Female field scientists commonly face sexual harassment, study finds
Field-based research is a core component of study for earth disciplines at the university level. It requires living away from home or campus, often in a remote or foreign area. A study released Wednesday has raised unsettling questions about the safety of such researchers, especially women.
Seventy-one percent of the female field scientists who responded to the online survey reported that they experienced harassment while conducting research in a field setting.
“Fieldwork is often what stirs the first interest in science in a young person, and research has shown that scientists who do more fieldwork write more papers and get more grants,” said University of Illinois anthropology professor Kate Clancy, who led the study’s analysis. “We worry this is at least one mechanism driving women from science.”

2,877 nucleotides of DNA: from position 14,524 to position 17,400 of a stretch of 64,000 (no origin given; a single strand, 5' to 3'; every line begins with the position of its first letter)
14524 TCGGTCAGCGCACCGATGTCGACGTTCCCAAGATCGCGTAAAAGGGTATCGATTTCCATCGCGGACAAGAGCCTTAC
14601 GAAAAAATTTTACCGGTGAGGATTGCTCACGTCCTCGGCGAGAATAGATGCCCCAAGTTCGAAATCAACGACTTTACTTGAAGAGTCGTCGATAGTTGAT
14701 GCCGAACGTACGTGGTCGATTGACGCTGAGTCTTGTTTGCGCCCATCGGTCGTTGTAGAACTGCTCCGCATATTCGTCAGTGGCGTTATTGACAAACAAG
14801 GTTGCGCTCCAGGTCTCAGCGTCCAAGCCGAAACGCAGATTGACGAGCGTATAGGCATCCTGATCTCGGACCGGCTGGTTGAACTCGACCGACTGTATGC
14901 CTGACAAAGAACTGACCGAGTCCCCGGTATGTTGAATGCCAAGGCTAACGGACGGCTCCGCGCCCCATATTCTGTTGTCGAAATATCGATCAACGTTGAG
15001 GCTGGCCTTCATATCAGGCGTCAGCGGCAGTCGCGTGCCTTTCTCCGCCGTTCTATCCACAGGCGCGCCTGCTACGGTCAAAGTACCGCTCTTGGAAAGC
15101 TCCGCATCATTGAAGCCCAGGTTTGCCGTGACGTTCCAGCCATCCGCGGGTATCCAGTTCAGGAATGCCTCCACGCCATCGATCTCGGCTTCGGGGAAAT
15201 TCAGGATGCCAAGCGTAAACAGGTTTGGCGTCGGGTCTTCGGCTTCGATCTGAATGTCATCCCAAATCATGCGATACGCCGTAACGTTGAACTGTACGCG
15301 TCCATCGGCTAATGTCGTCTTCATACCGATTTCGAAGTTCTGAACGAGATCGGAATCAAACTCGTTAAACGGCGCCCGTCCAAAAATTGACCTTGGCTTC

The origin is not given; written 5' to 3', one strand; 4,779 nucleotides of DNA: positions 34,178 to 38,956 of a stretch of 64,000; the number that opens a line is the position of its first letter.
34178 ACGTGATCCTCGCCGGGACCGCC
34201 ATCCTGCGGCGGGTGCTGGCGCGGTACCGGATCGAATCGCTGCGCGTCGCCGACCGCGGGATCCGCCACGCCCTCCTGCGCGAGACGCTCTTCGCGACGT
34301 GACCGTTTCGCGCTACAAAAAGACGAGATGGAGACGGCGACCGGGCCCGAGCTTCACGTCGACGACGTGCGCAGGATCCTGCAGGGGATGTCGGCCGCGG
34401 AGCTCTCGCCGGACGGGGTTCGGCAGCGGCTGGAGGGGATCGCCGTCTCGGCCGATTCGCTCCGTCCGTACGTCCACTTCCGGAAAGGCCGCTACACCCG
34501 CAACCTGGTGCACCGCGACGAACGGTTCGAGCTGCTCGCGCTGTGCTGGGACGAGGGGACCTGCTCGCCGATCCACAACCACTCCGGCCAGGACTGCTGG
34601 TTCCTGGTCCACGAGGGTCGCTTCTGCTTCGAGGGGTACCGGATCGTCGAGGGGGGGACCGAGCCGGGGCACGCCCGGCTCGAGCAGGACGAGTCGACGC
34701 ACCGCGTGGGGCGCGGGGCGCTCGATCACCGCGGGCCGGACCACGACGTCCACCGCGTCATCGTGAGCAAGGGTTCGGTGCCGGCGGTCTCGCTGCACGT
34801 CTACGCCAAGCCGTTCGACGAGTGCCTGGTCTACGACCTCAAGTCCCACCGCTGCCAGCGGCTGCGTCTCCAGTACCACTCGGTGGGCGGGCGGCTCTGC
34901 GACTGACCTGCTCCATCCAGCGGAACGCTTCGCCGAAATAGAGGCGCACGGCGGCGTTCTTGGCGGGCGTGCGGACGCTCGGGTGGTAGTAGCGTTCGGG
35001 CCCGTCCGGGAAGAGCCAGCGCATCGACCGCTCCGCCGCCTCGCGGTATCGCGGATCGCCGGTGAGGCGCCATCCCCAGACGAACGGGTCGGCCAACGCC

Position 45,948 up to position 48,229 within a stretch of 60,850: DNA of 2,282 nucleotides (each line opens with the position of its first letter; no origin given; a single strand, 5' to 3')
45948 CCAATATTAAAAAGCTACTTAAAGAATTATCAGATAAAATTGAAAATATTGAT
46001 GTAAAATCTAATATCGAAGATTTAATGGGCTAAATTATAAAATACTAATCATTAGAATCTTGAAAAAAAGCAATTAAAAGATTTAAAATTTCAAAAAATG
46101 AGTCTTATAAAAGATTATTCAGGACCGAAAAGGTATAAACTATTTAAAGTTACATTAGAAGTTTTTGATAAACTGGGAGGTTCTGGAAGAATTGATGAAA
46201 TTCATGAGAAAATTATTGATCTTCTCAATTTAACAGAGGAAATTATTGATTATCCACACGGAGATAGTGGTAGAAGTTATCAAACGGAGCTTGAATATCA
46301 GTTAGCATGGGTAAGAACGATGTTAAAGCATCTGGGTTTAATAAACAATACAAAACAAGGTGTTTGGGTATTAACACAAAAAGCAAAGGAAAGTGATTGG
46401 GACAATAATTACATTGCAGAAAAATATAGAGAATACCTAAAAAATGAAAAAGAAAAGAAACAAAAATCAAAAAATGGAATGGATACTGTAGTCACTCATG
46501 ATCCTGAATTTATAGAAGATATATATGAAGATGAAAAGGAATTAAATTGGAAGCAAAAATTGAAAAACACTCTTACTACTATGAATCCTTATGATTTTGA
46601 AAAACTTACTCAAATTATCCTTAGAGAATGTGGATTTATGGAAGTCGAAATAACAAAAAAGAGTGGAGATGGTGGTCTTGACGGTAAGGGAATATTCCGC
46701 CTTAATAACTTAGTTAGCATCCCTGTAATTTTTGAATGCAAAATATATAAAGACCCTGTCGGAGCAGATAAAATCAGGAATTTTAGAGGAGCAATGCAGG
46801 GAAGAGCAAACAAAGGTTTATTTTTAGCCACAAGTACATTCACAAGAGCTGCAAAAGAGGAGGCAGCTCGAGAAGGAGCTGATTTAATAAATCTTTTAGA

A majority of the 142 men and 516 women field scientists who responded to the online survey reported being sexually harassed. Twenty percent of those surveyed were sexually assaulted by senior researchers and professors.
More than 90 percent of the female victims reported they were trainees at the time they were targeted. Most of the researchers who did complain to superiors, the study reports, were unsatisfied with the outcome.